Image: Cosmic expansion
Ann Feild  /  STScI / NASA
This diagram shows how the universe's rate of expansion has slowed down, then sped up, over the course of its existence.
By Senior Science Writer
updated 7/29/2004 6:13:36 PM ET 2004-07-29T22:13:36

A new theory invokes the common rubber band in an attempt to explain dark energy, a mysterious force causing the universe to expand at an ever-increasing pace.

Scientists discovered in the late 1990s that galaxies were not just receding from each other, but doing so at an accelerating rate. Dark energy was conjured to explain the antigravity that must be at work. Nobody knows if the force is generated from within the universe or if it's an outside effect.

The new idea links dark energy to neutrinos, subatomic particles that rarely interact with other matter but which were recently found to have a minute amount of mass. Neutrinos are generated in the sun and other stars and were also a product of the Big Bang. They pass through your house, your body and even the earth constantly.

Conventional theory holds that neutrino mass does not change over time. In the new theory, neutrinos gain mass when given some room.

Cosmic tension
In the early universe, neutrinos would have been packed relatively tightly. Nowadays they are farther apart and so each has greater mass, the new theory suggests. As they move apart, a tension develops between them, like that in a stretched rubber band, said Ann Nelson, a physics professor at the University of Washington.

The increasing tension is the infamous dark energy, explained Neal Weiner, a physicist at the university and another member of the study team.

The tension has been given a name: the acceleron.

Neutrinos create an acceleron field, much as a charged particle creates an electric field, Weiner explained in a telephone interview — except that this force is always attractive.

"This attractive force is the rubber band between the neutrinos," he said. "The neutrinos left over from the Big Bang create an acceleron field evenly throughout the universe. The energy in that field feeds the expansion of the universe."

Why is the acceleron — for now just a theoretical thing — theoretically useful?

Einstein's theory of General Relativity predicts that the energy density of the universe is directly related to the expansion rate. As the universe expands, the energy density gets lower, and the universe should slow down. Since the expansion is accelerating, however, some other form of energy density must be at work.

Here's the key prediction of the new theory:

"Neutrinos respond to being around other neutrinos by being lighter," Weiner said. "As you separate them, they can get heavier. As the universe expands, neutrino masses go up."

The theory also predicts that neutrinos will change mass based on how densely they're surrounded by ordinary matter, just as light looks different when passing through air versus water or through a prism. Neutrinos should have a different mass in air than when passing through rock, for example. And that might one day be measurable, using huge particle-accelerator labs, nuclear reactors or even neutrinos from the sun.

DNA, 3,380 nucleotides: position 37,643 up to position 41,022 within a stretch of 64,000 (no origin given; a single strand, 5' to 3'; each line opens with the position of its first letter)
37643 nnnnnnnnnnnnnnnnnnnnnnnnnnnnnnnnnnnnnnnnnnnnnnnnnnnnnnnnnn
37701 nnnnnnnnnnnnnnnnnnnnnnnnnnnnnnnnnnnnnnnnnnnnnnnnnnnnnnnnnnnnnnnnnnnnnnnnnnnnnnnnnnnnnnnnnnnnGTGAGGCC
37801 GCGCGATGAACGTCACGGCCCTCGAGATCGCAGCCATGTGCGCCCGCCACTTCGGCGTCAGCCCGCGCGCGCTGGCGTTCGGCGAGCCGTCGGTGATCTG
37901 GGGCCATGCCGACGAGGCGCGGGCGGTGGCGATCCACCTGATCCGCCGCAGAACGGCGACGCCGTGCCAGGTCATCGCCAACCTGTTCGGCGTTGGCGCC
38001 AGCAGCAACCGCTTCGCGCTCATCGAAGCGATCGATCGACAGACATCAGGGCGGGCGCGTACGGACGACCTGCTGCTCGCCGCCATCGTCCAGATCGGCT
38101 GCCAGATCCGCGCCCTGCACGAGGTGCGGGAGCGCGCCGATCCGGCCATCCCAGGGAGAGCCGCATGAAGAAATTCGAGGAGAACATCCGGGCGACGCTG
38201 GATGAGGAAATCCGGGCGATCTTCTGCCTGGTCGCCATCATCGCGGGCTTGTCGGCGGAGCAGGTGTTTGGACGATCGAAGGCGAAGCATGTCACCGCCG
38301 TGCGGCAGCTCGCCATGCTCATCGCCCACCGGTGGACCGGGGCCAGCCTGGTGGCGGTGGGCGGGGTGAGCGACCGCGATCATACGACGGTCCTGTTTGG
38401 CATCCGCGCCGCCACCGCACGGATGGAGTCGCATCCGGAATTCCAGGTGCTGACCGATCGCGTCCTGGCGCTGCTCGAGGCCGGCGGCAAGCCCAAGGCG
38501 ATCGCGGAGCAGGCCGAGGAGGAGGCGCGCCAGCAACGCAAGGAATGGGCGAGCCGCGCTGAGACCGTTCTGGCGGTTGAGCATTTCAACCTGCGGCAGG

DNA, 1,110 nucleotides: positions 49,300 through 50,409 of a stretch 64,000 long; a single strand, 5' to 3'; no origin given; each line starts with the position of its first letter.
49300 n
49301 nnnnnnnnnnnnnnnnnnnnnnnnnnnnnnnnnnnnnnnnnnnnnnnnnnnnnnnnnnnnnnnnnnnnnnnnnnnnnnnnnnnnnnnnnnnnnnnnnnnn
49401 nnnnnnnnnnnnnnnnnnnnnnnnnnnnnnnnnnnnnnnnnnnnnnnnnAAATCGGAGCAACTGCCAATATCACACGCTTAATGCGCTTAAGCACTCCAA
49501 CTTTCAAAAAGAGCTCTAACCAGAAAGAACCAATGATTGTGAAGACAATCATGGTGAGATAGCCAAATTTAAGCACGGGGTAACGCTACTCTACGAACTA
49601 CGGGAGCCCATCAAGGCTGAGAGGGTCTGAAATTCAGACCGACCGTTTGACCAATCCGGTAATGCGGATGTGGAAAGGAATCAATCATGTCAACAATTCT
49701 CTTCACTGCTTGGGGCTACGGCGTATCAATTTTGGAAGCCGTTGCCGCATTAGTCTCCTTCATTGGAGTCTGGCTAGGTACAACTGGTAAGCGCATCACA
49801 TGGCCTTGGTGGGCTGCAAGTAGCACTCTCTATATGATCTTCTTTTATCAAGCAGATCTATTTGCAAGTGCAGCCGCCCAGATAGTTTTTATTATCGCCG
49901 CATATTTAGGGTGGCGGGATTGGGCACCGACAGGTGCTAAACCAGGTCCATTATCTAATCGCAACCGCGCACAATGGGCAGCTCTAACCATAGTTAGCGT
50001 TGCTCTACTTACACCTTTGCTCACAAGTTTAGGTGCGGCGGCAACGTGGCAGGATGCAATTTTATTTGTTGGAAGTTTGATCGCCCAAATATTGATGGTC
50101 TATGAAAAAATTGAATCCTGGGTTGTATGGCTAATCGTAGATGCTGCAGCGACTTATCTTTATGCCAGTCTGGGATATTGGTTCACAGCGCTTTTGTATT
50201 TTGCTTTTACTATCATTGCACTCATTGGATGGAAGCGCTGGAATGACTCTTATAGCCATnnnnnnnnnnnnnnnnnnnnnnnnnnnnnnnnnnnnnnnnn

A note of caution
Like other theories about dark energy, this one can't be proven just now, and other scientists are cautious about it.

Accelerons are as plausible as "any other idea out there," said Robert Scherrer, a professor of physics at Vanderbilt University who recently proposed that dark energy was intimately tied to dark matter, another great mystery. (Dark matter was invoked to explain why the stars of an individual galaxy hold together in a swirl, rather than flying apart as would be dictated by the total amount of regular matter found.)

"This is a very difficult problem, and we don't really have one obvious solution that is so compelling that everyone says, 'Yes, this has to be the right solution,'" Scherrer told Space.com. "That's why so many different theories are proliferating. This model will join the competition along with all the others, and someday we'll know who came up with the right answer."

The acceleron theory will be published in an upcoming issue of Physical Review Letters, a journal of the American Physical Society. David B. Kaplan, a physics professor at the University of Washington, also worked on the study.

One interesting aspect is what it would mean for the fate of the universe. Observations of the effects of dark energy have yet to show whether the universe will reverse course and collapse, or expand forever to create a ghostly loneliness, or perhaps accelerate to the point that all matter is destroyed in a Big Rip.

"In our theory, eventually the neutrinos would get too far apart and become too massive to be influenced by the effect of dark energy any more, so the acceleration of the expansion would have to stop," Nelson said. "The universe could continue to expand, but at an ever-decreasing rate."

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